Use this URL to cite or link to this record in EThOS: http://ethos.bl.uk/OrderDetails.do?uin=uk.bl.ethos.558303
Title: An investigation into the use of trace metals for the determination of geographical origin of heroin
Author: Dunnett, Jodie Carmen
Awarding Body: Staffordshire University
Current Institution: Staffordshire University
Date of Award: 2012
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Abstract:
A review of the literature revealed that investigations into the use of trace metals to determine the geographical origin of heroin have been performed in the past. However, the findings of these studies could not be substantiated due to a lack of seized heroin samples of known provenance with which comparisons could be made. This study involves a novel approach in which opium poppy plants (Papaver somniferum L.) were grown in pots of soil each containing different concentrations of copper, lead and zinc. Leaf and resin samples were collected from each of the plants along with a sample of the soil in which they were grown and, after appropriate sample pre-treatment, the concentrations of copper, lead and zinc were determined using differential pulse anodic stripping voltammetry and atomic absorption spectroscopy . Hierarchical clustering and discriminant function analysis were used to investigate two hypotheses. Firstly, whether resin samples that were known to have originated from plants that were grown in the same soil type could be clustered together and secondly, whether resin samples could be linked back to the soil from which the corresponding poppy plants were grown. The findings showed that when soil types with a greater difference in concentrations of copper, lead and zinc were considered, metal concentration ratios in resin could be used to determine the soil in which the corresponding poppy plants had been grown. However, the classification techniques proved to be more successful when attempting to cluster together resin samples that were known to have originated from poppy plants that were grown in the same soil type. iii In comparison to the findings of this study, previous studies demonstrated a greater ability to distinguish between seized heroin samples of different origins using the same classification techniques. This suggests that the addition of metals from sources other than the soil contributed towards making the samples of heroin unique.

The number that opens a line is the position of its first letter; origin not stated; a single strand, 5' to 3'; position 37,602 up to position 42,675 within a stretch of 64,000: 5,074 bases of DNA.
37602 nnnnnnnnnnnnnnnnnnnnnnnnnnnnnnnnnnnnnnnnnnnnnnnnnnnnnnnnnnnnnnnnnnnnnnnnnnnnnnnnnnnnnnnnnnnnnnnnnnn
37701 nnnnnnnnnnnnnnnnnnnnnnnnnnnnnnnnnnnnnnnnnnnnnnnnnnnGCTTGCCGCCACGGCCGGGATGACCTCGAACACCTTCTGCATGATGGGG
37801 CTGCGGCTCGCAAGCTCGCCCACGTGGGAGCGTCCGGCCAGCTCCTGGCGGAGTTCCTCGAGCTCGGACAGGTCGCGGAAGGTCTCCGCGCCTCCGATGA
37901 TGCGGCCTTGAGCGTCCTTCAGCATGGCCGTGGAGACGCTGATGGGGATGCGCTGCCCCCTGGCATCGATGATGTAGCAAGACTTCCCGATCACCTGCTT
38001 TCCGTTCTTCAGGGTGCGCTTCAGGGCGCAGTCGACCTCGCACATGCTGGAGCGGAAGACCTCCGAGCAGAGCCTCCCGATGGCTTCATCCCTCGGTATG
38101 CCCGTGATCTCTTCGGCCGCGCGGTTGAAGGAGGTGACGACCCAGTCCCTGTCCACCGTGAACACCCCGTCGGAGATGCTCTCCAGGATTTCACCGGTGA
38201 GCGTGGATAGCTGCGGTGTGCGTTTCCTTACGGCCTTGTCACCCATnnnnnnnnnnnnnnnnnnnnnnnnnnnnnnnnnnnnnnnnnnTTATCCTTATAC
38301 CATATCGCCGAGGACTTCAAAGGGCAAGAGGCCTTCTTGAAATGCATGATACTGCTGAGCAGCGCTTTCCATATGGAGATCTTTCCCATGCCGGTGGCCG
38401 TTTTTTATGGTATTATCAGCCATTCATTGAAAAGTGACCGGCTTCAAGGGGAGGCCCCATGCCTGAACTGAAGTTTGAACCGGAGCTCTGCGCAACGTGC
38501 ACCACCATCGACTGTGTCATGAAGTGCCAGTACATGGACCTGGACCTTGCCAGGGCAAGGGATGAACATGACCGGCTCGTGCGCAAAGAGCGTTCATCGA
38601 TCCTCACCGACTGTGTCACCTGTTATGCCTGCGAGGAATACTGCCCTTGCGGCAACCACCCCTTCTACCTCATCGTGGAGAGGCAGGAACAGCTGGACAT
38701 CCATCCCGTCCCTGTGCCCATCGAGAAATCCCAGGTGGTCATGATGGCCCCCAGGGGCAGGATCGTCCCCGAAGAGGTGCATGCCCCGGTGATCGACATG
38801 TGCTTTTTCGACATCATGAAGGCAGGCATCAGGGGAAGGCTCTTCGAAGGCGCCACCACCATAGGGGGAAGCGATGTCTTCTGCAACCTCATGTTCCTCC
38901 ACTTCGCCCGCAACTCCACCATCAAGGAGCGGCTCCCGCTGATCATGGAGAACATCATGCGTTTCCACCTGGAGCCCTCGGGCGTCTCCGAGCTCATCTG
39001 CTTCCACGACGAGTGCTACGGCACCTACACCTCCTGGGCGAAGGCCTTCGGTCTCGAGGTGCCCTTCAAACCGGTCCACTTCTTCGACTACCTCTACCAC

Supervisor: Not available Sponsor: Not available
Qualification Name: Thesis (Ph.D.) Qualification Level: Doctoral
EThOS ID: uk.bl.ethos.558303  DOI: Not available
Keywords: V500 Philosophy
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